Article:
Sorry, this is quite late, but I'm not entirely sure since I don't remember if glass was tested when I competed. I think you use the same solutions used for plastic density testing and rely on the rule that if the fluid and the glass have the same index of refraction, the glass will disappear in the solution. Other than that I'm not sure the national supervisor would even make you do a Snell's Law math problem, unless her tests have changed dramatically since my time.potatosoup9000 wrote:Does anyone know how Snell's law/index of refraction calculations were done at nationals? The seniors from our team never did them. Were they done normally, like shinning a laser through a flat sample, or do you have to do extra math for the spherical shape of the sample?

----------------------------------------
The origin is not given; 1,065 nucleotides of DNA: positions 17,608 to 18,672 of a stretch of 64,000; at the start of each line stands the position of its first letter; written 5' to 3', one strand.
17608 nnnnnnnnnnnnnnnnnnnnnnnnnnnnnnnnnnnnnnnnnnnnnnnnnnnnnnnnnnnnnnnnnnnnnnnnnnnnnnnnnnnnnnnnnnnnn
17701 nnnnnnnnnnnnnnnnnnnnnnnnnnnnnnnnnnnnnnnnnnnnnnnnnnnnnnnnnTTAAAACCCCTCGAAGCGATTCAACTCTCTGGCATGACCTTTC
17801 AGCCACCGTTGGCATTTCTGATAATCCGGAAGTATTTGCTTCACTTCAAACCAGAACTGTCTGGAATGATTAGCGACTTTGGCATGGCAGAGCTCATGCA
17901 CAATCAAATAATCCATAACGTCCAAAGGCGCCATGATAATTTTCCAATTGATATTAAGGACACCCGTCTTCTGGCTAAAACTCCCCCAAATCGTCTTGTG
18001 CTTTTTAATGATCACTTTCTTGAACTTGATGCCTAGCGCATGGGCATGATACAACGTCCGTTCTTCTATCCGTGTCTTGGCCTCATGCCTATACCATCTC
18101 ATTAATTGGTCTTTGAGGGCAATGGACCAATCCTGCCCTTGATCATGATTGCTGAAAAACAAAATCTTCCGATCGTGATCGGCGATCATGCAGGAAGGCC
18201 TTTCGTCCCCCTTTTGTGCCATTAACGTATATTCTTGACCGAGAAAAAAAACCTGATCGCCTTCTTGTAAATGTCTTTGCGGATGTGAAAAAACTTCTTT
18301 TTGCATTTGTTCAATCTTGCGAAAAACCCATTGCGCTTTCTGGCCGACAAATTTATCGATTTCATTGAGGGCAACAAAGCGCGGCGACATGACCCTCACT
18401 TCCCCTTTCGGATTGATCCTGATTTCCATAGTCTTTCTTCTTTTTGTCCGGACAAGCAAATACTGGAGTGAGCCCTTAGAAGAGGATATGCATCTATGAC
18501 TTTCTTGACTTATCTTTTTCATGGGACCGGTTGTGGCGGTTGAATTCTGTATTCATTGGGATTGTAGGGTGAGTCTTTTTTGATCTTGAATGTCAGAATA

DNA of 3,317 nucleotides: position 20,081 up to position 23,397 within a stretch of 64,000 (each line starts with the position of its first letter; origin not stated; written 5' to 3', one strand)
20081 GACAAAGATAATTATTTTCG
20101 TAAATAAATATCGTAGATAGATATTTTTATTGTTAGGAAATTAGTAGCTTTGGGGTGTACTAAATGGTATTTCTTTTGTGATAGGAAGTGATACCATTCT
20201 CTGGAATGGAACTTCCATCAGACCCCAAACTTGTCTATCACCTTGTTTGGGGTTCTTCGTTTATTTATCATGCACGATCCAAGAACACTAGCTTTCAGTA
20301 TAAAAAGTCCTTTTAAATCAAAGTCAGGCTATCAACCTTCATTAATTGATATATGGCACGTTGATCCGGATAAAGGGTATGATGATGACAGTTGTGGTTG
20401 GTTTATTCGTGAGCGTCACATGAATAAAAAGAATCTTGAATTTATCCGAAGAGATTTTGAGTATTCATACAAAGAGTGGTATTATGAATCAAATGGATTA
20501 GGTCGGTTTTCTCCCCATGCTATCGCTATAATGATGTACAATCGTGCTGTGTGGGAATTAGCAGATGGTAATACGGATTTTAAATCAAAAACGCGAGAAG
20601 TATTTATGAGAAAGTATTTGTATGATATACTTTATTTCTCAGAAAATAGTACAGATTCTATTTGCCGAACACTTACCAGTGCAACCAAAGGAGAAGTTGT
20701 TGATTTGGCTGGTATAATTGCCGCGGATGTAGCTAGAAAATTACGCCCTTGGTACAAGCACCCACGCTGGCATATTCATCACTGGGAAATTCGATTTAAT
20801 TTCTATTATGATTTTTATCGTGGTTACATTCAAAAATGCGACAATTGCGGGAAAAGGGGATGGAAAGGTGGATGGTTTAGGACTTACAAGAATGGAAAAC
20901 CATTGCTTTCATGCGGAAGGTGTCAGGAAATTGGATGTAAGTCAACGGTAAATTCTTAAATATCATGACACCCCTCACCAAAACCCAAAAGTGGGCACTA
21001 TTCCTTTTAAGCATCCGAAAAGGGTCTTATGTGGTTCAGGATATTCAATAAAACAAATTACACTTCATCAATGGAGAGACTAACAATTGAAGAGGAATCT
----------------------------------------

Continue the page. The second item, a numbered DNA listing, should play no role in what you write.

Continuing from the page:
There are portable bunsen burners (you can get them on amazon apparently), and then another thing you could do would be alcohol burners (sometimes used as a substitute if the lab has no gas outlets but it's not ideal since its flame color is too close to that of sodium and it is not even close to generating as much heat as a real bunsen burner). If you plan to use it at competition, it's something I'm not entirely sure is the best idea - while it could technically count as something that could fit under the description in Rule 2.a.viii, not every ES will have the same interpretation of what stuff would be allowed under that rule (i.e. an ES may interpret it as something that's not on the list of the allowed equipment because it's not explicitly written itself despite the "etc." at the end). For example, candles technically could count under that rule, and we brought one and it got confiscated by the forensics staff at State (and my state is run by the national supervisor for the event). Plus, there *could be* hazards involved with transporting a portable burner because you'd need either MeOH, IPA, or butane (depending on what you use) to operate it, which are all flammable (I say "*could be*" since I'm not sure what your school administration's policies are on those kinds of matters).sofossils wrote:Hello all! I am looking for a "portable" replacement to a Bunsen burner for flame tests. Does anyone have any suggestions for something that I could buy for my team? We do not have access to a chemistry lab on a regular basis, and using matches/candles did not work well! Any advice is welcome.